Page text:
One other thought that may be a factor is your bow looked just a tad light , but only you would know that .

Link to Bob Foote forward stroke video.
If you’re tall like me, you don’t need to use quite such exaggerated torso and upper arm positioning as Foote does. Pay close attention to what he says about J correction. If you reach forward, use a firm catch, and end power rather early, you will eventually learn to paddle with no J or rudder correction at all on 80% or more of your strokes.

Chrome doesn’t load this link easily. Try loading it in a separate window.

You’re doing better than most

– Last Updated: May-25-13 2:16 PM EST – on blending the correction into the stroke instead of stopping and pushing out. Glen described it pretty well. And remember that the power portion should occur at the beginning and end just past the knee. A bit more torso rotation (NOT forward lean) would help. The power comes from winding up the torso for the catch and unwinding the torso for the power're doing a bit too much arm paddling. All in all not bad but I personally dislike the sound of the shaft/blade against the hull...elegance has its virtues.

Edit: after rereading Glen's post I have to say I disagree with trying to correct at the beginning ( C stroke). it is not efficient and not necessary once you get the feel of correction during the end of the power phase. Corrected forward power control in a solo is very much a "feel" sort of thing and there is no amount of discussion that will replace stick time if you're practicing sound technique. Enjoy!

That scraping :frowning:
Thanks all for the feedback!

Lot of good stuff…but in watching…

– Last Updated: May-25-13 2:43 PM EST –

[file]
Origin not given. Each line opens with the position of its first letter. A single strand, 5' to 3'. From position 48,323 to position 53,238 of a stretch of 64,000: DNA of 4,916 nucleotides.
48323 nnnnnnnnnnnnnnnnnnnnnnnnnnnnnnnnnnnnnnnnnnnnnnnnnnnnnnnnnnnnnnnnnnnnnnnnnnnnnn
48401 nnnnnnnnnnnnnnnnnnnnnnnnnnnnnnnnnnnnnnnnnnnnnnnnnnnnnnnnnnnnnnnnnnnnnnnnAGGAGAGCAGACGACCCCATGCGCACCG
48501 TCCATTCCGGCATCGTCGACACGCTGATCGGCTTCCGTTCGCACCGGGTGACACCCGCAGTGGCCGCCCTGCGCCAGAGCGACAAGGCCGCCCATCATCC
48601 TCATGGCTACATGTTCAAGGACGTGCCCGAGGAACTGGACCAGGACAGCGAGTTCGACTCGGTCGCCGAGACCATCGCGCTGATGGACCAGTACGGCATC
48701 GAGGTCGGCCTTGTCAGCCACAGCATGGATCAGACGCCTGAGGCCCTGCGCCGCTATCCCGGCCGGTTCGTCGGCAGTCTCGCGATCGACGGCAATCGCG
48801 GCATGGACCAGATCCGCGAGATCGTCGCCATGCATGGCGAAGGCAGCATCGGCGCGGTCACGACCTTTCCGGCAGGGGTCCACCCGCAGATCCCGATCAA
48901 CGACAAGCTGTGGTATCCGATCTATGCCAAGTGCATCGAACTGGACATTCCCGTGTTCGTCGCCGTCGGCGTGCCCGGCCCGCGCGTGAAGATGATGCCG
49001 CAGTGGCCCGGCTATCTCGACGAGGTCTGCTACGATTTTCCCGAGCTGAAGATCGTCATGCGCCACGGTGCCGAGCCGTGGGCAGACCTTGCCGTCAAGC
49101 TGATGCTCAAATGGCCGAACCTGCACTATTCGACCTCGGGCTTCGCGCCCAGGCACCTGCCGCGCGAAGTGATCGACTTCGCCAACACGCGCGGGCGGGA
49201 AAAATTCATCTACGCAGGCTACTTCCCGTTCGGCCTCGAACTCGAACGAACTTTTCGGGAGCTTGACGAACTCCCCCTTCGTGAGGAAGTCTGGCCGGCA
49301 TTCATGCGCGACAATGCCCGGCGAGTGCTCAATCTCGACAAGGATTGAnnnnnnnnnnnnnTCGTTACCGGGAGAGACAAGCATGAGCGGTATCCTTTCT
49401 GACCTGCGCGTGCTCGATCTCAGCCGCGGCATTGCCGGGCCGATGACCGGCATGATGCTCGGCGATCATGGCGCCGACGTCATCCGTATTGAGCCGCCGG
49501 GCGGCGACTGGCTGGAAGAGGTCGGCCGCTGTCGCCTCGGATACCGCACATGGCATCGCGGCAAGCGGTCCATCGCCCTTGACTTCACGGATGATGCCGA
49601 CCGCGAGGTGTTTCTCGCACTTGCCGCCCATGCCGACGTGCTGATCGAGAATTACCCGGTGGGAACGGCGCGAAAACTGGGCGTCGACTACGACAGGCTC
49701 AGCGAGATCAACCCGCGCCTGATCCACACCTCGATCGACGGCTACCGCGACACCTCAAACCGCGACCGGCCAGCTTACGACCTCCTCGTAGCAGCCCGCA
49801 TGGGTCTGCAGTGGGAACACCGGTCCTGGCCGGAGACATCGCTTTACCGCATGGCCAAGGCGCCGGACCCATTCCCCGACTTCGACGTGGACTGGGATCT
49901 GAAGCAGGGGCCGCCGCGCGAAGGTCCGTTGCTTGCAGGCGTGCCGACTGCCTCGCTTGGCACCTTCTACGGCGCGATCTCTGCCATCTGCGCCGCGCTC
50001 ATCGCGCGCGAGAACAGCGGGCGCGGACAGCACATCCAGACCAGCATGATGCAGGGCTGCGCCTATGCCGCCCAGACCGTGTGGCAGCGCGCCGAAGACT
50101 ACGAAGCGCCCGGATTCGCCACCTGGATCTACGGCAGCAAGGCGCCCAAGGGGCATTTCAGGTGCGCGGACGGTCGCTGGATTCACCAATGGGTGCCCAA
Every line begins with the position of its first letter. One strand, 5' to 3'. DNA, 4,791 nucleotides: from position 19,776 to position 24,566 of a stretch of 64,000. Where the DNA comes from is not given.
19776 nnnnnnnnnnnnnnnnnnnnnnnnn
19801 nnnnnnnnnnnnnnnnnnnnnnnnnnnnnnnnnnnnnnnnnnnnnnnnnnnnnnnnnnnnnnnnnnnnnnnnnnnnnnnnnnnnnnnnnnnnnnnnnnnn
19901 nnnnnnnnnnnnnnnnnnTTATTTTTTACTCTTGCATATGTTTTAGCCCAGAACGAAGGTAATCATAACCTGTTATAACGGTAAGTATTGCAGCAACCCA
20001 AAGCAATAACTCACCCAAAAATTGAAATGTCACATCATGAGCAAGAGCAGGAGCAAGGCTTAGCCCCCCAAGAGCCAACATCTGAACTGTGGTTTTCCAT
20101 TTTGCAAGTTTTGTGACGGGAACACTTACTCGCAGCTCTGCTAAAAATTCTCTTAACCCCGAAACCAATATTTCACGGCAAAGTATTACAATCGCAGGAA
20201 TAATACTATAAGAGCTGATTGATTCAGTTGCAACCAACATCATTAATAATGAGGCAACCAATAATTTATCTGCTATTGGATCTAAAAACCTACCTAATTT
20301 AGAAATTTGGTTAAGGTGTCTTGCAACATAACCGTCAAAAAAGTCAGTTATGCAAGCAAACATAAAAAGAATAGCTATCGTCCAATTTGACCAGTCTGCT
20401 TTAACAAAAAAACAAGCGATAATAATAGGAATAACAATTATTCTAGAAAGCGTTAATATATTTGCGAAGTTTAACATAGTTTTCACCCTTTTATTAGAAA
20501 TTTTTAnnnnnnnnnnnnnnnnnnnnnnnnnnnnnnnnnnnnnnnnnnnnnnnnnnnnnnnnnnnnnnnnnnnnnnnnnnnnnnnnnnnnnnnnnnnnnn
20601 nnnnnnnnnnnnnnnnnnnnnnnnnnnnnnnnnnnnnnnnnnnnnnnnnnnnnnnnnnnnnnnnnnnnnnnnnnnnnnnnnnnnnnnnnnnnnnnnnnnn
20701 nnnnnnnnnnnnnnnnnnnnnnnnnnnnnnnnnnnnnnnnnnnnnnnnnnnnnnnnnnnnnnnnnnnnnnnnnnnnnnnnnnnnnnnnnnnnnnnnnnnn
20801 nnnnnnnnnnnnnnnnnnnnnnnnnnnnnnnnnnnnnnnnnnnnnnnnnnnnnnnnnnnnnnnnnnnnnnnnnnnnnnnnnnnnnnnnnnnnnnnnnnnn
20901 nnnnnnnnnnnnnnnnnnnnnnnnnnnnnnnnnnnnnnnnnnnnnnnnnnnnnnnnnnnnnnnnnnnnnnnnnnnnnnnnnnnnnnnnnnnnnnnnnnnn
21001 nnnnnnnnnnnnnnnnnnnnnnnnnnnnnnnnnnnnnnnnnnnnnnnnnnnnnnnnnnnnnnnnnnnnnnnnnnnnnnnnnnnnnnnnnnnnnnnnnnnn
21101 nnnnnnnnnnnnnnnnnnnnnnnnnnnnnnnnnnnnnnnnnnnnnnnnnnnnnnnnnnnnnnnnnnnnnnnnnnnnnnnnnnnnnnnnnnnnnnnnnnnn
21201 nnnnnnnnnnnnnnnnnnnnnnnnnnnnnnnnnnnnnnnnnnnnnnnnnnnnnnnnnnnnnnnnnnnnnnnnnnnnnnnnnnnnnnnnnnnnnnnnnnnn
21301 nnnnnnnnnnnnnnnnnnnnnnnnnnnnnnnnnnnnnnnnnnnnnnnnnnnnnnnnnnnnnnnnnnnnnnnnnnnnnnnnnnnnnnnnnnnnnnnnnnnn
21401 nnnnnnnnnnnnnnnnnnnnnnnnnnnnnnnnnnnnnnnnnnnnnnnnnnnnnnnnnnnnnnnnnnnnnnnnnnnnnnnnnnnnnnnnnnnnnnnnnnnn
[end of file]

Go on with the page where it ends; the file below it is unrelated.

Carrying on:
you have one SERIOUS error... Hey, it looks good...BUT is a basic thing you want to clean up. Your shafthand wrist movement for a J is fine...but not enough twist. Your left(grip)hand is somewhat of a beginner's tandem grip...right over the top...limits amount of twist. A grip tilted slightly towards the outer corner will help, especially with your J, in that it'll be simply more of a wristflick with a lesser twist(just my $.01 option!!..but will help). The MAIN ISSUE is in a "basic" correction the forward-edge of the paddle needs to be "twisted" so it ends up pointing straight-ahead or a little inward, towards the keel...however much needed( choice), BUT your J is so's, as CE mentioned, initiating a it's behind the canoe's axis(innaccurate wording I know). Really does show how much one's position inside can help with the physical motions. I think that's what brought on your decision to exit (pull) the blade (up/out) from the water so early...cuz the J is so incomplete it's twisted outward. In the clip there's no correction from your blade at all...and the blade's 99% out of the water that the initialized-sweep barely affects your speed...but the fact is that it isn't aiding your speed (& direction). A J comes at the very end, and doing it quickly helps = allows no interruption of the waterflow so one gets more hull accelleration, but the amount of pull and length of the stroke is really up to you...within positive limits..